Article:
There are two types of law in the U.S. judicial system: criminal law and civil law. Civil law is considered as a law that is designed to address private wrongs. “A private citizen who believes that he or she has been injured in some way by another may sue that party for damages” (Hemmens, Brody, & Spohn, 2013). Civil law as stated before is the settling of disputes between private citizens since many disagreements can arise concerning anything from property, contracts, and even personal injuries. Therefore, civil laws can provide citizens remedies for the individuals who are considered harmed by another. These cases are divided into four categories: torts, property, contracts, and family law. Each one of these categories are broken down into specifics and are handle in a variety of ways.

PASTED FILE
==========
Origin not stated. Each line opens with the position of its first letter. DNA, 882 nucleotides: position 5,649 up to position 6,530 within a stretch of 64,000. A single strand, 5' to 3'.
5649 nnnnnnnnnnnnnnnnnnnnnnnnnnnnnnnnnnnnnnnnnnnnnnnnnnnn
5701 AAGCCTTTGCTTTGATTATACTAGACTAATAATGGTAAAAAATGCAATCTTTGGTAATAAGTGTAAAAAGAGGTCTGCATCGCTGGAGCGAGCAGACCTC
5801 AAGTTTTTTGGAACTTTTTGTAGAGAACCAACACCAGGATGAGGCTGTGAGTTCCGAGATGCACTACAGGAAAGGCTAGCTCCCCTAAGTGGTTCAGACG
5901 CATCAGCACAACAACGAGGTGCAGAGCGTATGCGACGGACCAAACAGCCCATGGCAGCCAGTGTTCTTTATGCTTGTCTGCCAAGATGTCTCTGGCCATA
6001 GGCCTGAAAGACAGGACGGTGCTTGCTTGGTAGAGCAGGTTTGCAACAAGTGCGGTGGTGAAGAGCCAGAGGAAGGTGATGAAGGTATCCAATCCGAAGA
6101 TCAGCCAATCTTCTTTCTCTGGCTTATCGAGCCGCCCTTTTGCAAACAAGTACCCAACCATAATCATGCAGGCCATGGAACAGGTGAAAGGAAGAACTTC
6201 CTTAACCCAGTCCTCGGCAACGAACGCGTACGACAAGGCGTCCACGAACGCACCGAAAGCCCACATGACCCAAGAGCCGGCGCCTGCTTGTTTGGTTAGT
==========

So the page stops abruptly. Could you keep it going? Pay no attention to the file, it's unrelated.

However, criminal law is defined as a law that is designed to permit for the judgment and punishment for people who violate society’s rules, also known as their criminal laws. “The state is treated as the aggrieved party, and the alleged wrongdoer is the defendant” (Hemmens, Brody, & Spohn, 2013). ...
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